New Approaches to Magnetic Resonance Imaging and Energy Catalysis Through Chemical Design
Bio: Agnes Thorarinsdottir received her B.S. in Chemistry from the University of Iceland, Reykjavik, in 2015, where she worked under the guidance of Prof. Krishna K. Damodaran on designing metal–organic frameworks from salen-based metalloligands. She obtained her Ph.D. in Chemistry at Northwestern University in the research group of Prof. David Harris. Her doctoral work focused on employing coordination chemistry approaches to control electronic spins in transition metal compounds in efforts to design bioresponsive magnetic resonance imaging probes and metal–organic framework magnets. In January 2020, Agnes moved to Cambridge, MA, where she is currently a Postdoctoral Fellow in the research group of Prof. Daniel Nocera at Harvard University. Her work in the Nocera group centers on designing electrocatalysts and electrochemical systems to address challenges in energy science.
Abstract: Synthetic chemistry is a powerful tool for realizing molecules and materials with novel functions for addressing grand challenges in biomedical, environmental, and energy science. This presentation will discuss two avenues by which specific molecular and materials functions may be implemented by chemical design to create chemical systems with advanced properties that enable probing and tuning of microenvironments.
Part 1: Variation of properties such as temperature, pH, and redox status in the tissue microenvironment is closely associated with a number of biological processes and diseases. Magnetic resonance imaging (MRI) probes that can alter their magnetic properties in response to specific changes in their surrounding environment provide new opportunities for overcoming the current limitations of traditional MRI contrast agents, namely relatively low sensitivity and poor specificity. This presentation will describe the employment of spin-crossover iron complexes for monitoring temperature using 19F NMR chemical shift and dinuclear cobalt complexes for the ratiometric quantitation of solution pH in a noninvasive manner.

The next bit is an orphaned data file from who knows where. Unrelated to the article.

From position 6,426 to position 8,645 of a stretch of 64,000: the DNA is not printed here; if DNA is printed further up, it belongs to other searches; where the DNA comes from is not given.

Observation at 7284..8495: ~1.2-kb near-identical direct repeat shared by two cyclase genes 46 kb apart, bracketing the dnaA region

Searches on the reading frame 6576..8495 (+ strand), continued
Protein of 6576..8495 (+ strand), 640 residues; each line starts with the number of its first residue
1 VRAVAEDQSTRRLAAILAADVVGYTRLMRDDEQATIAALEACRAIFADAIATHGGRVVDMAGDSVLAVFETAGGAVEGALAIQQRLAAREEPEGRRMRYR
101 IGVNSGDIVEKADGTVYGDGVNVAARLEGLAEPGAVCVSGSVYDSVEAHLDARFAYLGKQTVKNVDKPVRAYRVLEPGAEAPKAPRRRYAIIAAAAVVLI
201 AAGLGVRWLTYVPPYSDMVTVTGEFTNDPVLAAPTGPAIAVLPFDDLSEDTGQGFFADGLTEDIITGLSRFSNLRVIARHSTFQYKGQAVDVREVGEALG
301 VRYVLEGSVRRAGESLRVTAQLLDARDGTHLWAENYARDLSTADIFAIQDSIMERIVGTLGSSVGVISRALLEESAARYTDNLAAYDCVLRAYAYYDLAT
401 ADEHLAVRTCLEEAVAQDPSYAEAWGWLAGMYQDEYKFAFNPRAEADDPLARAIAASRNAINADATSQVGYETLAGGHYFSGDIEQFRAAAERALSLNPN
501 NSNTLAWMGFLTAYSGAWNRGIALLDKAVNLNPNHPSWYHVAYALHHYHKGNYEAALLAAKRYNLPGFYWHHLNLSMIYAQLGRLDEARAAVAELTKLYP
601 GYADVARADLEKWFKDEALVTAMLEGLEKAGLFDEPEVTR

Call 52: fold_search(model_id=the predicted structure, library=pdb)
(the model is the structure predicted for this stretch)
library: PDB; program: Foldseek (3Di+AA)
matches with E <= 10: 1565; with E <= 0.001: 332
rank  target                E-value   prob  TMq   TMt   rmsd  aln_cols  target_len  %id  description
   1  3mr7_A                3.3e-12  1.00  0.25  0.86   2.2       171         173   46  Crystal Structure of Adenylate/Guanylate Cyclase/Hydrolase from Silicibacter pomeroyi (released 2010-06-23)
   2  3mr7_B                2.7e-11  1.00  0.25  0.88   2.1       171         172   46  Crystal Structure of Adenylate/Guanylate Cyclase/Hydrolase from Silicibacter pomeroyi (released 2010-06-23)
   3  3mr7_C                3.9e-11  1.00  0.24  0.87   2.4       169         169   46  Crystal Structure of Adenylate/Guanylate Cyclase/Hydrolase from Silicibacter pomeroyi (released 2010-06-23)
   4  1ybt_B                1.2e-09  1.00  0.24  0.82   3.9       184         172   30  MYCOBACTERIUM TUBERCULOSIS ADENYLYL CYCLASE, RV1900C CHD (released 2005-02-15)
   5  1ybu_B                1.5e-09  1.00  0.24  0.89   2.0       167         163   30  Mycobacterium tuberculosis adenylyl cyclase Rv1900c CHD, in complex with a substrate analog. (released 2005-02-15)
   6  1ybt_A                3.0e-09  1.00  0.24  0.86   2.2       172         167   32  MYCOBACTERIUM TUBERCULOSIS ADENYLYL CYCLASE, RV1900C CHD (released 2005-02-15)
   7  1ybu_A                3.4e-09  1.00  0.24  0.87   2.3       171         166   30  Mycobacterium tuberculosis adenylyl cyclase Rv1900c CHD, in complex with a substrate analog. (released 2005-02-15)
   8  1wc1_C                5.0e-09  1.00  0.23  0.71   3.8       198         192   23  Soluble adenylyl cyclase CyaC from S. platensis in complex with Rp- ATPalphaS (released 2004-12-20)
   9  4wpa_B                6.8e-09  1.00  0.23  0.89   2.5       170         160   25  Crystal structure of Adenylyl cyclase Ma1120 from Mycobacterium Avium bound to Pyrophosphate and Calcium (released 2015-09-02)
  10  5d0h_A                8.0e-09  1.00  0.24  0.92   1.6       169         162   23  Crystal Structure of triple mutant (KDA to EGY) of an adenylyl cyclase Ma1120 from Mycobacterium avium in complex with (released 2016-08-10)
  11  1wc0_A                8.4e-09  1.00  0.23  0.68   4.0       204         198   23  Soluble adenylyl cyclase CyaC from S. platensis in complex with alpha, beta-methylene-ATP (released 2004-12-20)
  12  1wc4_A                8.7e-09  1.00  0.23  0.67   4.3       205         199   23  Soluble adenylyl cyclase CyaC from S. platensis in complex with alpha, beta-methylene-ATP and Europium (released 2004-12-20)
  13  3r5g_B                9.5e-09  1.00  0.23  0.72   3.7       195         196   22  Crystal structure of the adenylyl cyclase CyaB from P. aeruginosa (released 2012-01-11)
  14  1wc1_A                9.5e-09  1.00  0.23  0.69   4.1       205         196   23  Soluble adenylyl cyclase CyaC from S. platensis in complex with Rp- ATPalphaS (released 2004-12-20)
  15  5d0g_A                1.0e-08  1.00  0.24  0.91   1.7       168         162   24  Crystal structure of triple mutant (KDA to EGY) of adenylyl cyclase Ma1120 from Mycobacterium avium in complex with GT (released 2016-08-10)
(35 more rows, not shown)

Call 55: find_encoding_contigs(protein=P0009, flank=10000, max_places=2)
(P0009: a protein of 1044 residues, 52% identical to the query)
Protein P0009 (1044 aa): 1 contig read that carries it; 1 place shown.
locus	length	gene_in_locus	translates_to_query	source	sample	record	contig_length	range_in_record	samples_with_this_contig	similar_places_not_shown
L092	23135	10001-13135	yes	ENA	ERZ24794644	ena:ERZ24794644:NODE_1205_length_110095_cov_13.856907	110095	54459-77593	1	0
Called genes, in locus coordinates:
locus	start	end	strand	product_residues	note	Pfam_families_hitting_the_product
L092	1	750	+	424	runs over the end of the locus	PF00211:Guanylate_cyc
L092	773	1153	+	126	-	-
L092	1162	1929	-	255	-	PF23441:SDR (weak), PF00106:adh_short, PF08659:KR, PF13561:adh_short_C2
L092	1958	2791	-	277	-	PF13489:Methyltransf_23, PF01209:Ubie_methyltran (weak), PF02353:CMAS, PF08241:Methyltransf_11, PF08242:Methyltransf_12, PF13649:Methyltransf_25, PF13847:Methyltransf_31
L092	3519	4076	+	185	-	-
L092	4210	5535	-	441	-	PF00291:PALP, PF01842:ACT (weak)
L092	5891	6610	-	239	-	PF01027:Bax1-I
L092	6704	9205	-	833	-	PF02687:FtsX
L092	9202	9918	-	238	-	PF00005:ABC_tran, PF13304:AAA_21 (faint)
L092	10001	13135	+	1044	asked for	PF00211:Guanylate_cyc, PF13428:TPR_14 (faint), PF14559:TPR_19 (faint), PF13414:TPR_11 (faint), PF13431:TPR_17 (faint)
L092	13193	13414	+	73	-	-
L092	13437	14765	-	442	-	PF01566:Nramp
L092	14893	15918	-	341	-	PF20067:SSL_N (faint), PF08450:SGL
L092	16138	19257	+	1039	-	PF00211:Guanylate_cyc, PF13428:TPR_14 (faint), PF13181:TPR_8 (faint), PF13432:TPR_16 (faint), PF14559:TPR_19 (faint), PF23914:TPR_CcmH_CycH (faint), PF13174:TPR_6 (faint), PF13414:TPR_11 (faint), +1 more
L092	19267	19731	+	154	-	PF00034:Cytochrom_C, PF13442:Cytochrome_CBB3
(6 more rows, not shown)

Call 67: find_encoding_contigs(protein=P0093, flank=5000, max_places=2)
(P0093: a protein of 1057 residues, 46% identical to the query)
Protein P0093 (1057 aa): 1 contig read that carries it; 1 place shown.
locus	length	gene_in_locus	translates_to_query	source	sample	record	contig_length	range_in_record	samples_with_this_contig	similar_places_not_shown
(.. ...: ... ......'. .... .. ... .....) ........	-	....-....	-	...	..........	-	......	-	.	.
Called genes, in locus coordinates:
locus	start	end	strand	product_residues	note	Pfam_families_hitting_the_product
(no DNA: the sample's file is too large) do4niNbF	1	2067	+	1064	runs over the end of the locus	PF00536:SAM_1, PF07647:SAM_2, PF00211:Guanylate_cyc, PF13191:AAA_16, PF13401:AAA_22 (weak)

Part 2: Global adoption of sustainable energy technologies and chemical industries relies heavily on the efficiency by which small gas molecules such as CO2, N2, O2, and H2 can be converted to fuels, chemicals, and electricity. Electrocatalysis of such gas molecules driven by renewable energy sources offers a promising route, however, performing such reactions in aqueous environments has been limited by the low solubilities of gases in water. This presentation will describe a strategy of harnessing the high gas capacities of microporous water—aqueous porous liquids comprising microporous nanocrystals—for engendering current enhancement in the electroreduction of O2 in water.
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